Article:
The Massachusetts Superior Court recently held in Now Business Intelligence, Inc. v. Donahue that a temporary reassignment during a business slowdown, consisting of the addition of certain non-billable duties, does not constitute a material change invalidating a non-compete agreement. The dispute centered on Now Business Intelligence, Inc.’s (“NBI”) ability to hold its former employee, Sean Donahue (“Donahue”), liable for breach of his covenant not to compete.

NBI had hired Donahue as a software consultant and required him to execute an employment agreement including restrictive covenants before beginning work. For eleven months, Donahue worked on-site for an NBI client on a large-scale project. When the project ended, Donahue was relocated to NBI’s corporate office. While at the corporate office, he began attending client pitches to answer technical questions. After a year in the corporate office, NBI asked Donahue to execute a new employment agreement containing restrictive covenants. Rather than sign the agreement, Donahue resigned and began providing services for NBI clients through a newly formed entity.

Upon learning of Donahue’s violation of his covenants not to compete, NBI filed suit. In an attempt to avoid liability at the summary judgment stage, Donahue relied upon the Massachusetts Supreme Judicial Court’s (“SJC”) seminal decision in F.A. Bartlett Tree Expert Co. v. Barrington, (“Bartlett Tree”) for the proposition that his non-compete was unenforceable due to a material change in his job after he executed his agreement. As this blog has previously covered, Massachusetts’ unique material change doctrine was first espoused by the SJC in Bartlett Tree, where the Commonwealth’s highest court held that material changes to an employee’s compensation and sales territory “strongly suggest that the parties had abandoned their old arrangement and entered into a new relationship,” and, therefore, the employee’s non-compete agreement “was inoperative when the defendant terminated his employment with the plaintiff.”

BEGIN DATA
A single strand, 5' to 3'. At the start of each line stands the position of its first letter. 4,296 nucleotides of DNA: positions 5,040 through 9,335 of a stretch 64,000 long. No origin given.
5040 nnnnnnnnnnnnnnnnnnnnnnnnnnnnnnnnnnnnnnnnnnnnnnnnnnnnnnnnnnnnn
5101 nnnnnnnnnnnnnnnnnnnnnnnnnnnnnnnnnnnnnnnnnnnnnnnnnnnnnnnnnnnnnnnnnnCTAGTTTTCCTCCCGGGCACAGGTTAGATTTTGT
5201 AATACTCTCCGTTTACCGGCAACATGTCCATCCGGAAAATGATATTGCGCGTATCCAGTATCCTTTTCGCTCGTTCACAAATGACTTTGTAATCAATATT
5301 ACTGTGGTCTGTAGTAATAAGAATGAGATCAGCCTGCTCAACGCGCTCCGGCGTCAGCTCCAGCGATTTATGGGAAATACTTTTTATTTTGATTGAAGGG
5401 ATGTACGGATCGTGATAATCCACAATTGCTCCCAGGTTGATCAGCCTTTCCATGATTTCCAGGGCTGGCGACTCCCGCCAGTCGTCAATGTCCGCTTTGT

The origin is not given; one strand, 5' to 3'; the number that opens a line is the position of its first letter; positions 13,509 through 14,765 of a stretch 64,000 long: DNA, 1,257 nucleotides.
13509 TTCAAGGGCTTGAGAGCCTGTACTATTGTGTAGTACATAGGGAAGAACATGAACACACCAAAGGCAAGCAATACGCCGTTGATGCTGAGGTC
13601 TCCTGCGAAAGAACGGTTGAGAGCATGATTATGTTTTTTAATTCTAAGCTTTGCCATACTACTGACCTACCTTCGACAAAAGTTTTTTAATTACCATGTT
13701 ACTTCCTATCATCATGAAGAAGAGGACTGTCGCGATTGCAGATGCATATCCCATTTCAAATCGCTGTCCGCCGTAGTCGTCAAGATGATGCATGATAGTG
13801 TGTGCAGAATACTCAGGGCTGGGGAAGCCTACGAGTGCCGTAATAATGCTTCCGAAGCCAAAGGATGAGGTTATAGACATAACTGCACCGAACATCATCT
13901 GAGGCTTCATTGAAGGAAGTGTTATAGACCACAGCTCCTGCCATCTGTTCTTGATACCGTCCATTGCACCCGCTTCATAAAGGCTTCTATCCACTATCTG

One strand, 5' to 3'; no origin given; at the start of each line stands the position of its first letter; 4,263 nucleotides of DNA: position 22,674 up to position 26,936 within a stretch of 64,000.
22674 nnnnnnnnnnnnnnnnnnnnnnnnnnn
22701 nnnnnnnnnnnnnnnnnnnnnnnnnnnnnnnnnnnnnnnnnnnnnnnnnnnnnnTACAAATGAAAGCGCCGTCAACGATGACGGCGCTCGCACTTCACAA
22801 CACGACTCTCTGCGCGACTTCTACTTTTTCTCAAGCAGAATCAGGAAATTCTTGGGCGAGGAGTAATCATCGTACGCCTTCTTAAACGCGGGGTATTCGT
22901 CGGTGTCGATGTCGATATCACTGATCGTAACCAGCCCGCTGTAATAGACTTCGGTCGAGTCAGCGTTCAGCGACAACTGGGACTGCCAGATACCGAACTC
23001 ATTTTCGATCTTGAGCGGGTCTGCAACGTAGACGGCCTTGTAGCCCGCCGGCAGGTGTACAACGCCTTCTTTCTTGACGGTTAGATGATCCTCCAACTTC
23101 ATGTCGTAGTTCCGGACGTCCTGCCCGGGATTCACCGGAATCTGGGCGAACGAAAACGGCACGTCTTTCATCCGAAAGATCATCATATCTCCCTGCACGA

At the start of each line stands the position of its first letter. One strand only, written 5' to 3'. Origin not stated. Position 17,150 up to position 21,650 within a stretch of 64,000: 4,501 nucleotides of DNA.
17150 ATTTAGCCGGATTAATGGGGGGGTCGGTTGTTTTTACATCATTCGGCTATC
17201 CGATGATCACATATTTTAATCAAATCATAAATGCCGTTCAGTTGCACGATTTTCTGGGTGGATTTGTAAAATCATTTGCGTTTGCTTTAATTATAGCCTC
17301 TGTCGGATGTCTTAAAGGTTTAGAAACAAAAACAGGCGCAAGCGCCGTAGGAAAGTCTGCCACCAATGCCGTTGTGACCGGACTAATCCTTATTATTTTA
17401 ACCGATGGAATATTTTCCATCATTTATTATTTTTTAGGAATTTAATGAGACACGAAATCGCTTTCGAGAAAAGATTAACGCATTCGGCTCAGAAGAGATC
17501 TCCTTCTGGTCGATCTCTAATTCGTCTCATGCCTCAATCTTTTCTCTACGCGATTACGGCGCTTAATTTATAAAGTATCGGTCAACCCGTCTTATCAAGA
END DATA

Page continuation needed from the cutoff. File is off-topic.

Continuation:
Notwithstanding Bartlett Tree, the Superior Court held that the material change doctrine did not void Donahue’s agreement because there was no change to his job title or rate of pay, he was neither promoted nor demoted, and his specialized consulting services remained the focus of his job. While the court acknowledged that NBI did have Donahue participate in some non-billable work, like client pitches, it was insufficient to establish a material change under Bartlett Tree. As the Superior Court noted, in order to invoke the material change doctrine, the change in job must be of such magnitude that it “‘show[ed] a clear new employment contract—and that the [original employment] contract was abandoned and rescinded by mutual consent.’” The court determined that Donahue had made no such showing, and thus found in NBI’s favor on its breach of contract claim against Donahue.

This decision affirms that in order to invalidate a restrictive covenant based on Massachusetts’ material change doctrine, minor changes in an employee’s job duties are insufficient to find that the parties abandoned their prior relationship, such that a new agreement is required. This is particularly beneficial for employers who may not wish to jump through the additional hoops required for new non-competes in the wake of Massachusetts’ 2018 law. Nonetheless, employers should carefully consider whether asking an employee to execute a new agreement is prudent where his or her duties have changed substantially.